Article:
How widespread is the novel coronavirus in the U.S.? The answer depends on whose maps you consult. But a recent study by the Dartmouth Atlas Project, using data from The New York Times, paints a troubling picture.
“The findings are clear. No region of the country has escaped the virus. As of April 20, every region has at least 20 cases, and the vast majority have over 100,” says lead researcher Elliott Fisher, a professor of community and family medicine at The Dartmouth Institute for Health Policy and Clinical Practice (TDI) and the Geisel School of Medicine.
It’s true that in some rural areas of the U.S., confirmed cases might appear to be few and far between. Aggregating data by county can present a falsely reassuring pattern, say the study authors.
To get a better handle on the geography of COVID-19 cases, Dartmouth Atlas divides the U.S. into hospital referral (HRR) regions, where patients go for specialized care in addition to where they are admitted when they are hospitalized. Since HRRs include all rural areas of the country, the entire U.S. is represented in these regional analyses. Maps depicting the number of COVID-19 cases per 100,000, the average daily growth rate of COVID-19 cases in the last seven days, and the number of COVID-19 deaths per 100,000 show that the disease is affecting every region in which residents get hospital care.
In collaboration with Microsoft Healthcare NeXT and CareJourney, Dartmouth Atlas has also issued data about the regions in the U.S. with Medicare beneficiaries over the age of 65 who have two or more chronic conditions—the people most vulnerable to developing severe cases of COVID-19. Chronic diseases include diabetes, vascular disease, chronic kidney disease, heart disease, lung disease and cancer. The concentration of highest-risk people ranged from less than 2 percent to over 22 percent, with many living in Florida. (The team drew on data from 2018 Medicare claims data and the U.S. Census estimates of the age distribution of the U.S.)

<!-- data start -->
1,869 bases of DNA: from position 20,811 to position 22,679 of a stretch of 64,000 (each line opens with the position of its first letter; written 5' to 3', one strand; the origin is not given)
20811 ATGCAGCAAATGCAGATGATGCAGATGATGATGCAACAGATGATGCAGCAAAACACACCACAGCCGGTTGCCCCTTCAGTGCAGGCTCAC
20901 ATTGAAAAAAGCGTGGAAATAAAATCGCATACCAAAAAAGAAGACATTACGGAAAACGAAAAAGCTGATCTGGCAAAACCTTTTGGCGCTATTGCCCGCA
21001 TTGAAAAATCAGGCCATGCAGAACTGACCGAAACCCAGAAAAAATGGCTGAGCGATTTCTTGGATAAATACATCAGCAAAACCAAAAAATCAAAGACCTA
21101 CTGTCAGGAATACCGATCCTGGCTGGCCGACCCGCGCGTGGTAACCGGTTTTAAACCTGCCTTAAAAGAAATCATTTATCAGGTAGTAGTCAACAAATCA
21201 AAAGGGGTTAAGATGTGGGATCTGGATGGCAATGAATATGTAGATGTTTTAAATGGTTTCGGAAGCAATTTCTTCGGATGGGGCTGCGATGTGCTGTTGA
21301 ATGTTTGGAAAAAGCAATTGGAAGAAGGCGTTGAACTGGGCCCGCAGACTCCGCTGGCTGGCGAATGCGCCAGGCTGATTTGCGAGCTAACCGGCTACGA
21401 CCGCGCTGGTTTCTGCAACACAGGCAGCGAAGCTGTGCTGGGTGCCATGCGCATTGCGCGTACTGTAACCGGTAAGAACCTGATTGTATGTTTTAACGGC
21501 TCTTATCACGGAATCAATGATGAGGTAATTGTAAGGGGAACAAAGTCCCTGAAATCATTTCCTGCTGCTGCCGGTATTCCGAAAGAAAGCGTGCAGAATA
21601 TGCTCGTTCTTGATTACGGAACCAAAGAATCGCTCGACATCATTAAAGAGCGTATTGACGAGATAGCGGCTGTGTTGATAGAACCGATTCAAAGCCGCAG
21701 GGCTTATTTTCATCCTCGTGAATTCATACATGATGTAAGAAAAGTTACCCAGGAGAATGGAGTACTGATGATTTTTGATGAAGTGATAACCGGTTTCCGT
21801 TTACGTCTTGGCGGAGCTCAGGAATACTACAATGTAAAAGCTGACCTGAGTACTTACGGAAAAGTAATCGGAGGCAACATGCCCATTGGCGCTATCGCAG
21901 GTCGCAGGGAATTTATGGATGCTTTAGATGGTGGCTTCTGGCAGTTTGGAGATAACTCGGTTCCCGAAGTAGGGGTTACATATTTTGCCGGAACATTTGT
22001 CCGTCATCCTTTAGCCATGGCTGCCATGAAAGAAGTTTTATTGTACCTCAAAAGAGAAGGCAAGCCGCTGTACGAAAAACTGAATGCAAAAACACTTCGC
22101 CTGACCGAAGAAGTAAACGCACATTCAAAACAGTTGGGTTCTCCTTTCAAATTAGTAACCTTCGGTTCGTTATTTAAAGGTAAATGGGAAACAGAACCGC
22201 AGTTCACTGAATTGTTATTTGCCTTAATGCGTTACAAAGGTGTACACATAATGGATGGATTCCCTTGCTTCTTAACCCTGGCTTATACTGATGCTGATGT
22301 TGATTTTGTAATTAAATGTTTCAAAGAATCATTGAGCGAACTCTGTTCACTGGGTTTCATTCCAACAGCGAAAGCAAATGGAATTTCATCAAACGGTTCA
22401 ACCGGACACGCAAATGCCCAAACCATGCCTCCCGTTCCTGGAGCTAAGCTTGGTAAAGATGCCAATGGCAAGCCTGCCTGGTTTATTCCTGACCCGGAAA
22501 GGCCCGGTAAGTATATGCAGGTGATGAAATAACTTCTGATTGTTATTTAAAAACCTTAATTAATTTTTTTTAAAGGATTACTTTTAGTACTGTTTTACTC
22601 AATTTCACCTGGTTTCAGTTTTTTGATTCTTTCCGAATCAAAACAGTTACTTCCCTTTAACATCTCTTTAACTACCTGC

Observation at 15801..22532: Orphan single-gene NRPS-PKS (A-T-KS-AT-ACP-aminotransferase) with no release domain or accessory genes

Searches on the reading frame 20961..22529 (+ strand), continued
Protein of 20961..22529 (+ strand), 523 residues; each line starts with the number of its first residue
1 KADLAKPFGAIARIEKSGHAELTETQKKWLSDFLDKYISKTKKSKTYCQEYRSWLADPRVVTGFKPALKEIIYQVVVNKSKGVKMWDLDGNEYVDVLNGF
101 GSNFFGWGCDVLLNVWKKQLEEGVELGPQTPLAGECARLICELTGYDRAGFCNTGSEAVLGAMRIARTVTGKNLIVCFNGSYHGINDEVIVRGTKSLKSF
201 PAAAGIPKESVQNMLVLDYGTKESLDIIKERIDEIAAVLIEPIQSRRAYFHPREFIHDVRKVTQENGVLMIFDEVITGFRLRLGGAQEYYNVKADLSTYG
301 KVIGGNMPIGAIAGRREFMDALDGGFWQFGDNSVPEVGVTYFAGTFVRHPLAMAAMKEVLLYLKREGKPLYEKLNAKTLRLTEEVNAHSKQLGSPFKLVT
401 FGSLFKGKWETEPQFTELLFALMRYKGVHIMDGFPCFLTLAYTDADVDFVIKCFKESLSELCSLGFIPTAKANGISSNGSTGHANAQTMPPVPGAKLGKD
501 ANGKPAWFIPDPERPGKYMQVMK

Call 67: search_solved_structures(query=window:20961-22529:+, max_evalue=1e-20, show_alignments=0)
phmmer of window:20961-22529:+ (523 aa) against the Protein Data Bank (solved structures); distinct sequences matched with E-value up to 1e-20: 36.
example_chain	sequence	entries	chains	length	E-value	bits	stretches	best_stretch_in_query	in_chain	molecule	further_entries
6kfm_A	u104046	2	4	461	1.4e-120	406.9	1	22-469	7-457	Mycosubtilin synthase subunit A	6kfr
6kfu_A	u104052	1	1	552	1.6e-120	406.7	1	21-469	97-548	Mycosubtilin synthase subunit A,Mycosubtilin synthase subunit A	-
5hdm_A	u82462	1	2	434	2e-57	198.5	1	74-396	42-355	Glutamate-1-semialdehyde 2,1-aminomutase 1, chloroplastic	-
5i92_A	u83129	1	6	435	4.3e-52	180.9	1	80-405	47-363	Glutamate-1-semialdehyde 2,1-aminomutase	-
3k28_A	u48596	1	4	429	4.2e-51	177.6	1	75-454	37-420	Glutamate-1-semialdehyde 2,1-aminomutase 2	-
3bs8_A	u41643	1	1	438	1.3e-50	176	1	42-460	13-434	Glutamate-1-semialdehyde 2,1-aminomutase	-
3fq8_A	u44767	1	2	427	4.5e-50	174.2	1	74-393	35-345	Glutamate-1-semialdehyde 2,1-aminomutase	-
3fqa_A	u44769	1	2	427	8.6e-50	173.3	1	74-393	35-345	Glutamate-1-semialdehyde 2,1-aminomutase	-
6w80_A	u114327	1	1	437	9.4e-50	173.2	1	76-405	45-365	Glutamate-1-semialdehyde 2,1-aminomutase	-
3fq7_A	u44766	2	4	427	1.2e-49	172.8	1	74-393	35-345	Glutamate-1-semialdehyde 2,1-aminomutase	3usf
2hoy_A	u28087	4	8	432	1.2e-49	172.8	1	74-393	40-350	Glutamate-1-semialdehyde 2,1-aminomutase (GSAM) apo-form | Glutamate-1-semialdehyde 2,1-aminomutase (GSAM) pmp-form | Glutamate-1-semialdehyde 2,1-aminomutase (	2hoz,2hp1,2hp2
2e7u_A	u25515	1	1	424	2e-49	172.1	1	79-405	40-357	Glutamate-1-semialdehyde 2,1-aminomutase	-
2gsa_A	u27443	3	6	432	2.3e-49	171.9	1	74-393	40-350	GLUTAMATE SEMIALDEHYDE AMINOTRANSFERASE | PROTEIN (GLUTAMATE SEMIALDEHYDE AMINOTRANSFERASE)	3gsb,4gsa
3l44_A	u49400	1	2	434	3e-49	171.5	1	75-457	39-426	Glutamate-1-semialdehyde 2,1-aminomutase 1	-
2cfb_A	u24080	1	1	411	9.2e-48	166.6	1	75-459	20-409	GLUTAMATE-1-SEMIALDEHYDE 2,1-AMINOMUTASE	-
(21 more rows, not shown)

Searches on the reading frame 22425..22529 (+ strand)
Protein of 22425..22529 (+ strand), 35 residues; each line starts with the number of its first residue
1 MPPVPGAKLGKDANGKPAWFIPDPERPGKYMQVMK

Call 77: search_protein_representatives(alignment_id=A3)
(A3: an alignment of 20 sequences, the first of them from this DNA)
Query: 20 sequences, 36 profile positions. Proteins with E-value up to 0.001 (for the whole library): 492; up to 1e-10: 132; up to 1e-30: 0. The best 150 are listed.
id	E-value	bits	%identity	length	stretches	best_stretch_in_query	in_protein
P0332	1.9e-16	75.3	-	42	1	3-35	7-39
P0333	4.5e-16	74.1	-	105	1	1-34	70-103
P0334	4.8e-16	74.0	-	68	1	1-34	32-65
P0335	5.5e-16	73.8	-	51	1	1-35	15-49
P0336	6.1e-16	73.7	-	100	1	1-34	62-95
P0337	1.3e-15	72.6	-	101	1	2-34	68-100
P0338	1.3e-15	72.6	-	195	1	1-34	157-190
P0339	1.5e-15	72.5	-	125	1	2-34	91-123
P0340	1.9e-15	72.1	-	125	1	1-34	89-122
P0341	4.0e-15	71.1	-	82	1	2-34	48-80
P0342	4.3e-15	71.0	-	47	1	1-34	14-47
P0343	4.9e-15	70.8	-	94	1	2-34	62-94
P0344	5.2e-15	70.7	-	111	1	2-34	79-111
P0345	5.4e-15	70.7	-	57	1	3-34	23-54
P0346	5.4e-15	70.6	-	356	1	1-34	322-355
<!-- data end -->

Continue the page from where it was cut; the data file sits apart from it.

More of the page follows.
“We hope that our work to identify regions in the U.S. with populations at greatest risk from COVID-19 will help public officials to contain this epidemic,” says Jonathan Skinner, the James O. Freedman Presidential Professor in Economics and a co-author of both institute studies.
Even though they will be updating their maps, Dartmouth Atlas researchers say their approach cannot perfectly capture what’s happening on the ground, every day, in every place. “Because the alignment of counties and hospital referral regions is imperfect, our reported case rates and growth rates are estimates,” says Fisher. “But such regional data is essential as it can help reveal when it may be reasonable to begin to loosen physical distancing requirements. It will also be critical to identify the new outbreaks that will likely occur as we try to do so.”
Anoop Nanda ’21, an undergraduate student and research assistant at The Dartmouth Institute, and Sukdith Punjasthitkul, a project manager at TDI, coordinated with Fisher and Skinner on the COVID-19 research regarding hospital referral regions, while Stephanie Tomlin, director of the Data Analytic Core at TDI, was a coauthor on the Medicare vulnerability project.
For the latest information on Dartmouth’s response to the pandemic, visit the COVID-19 website.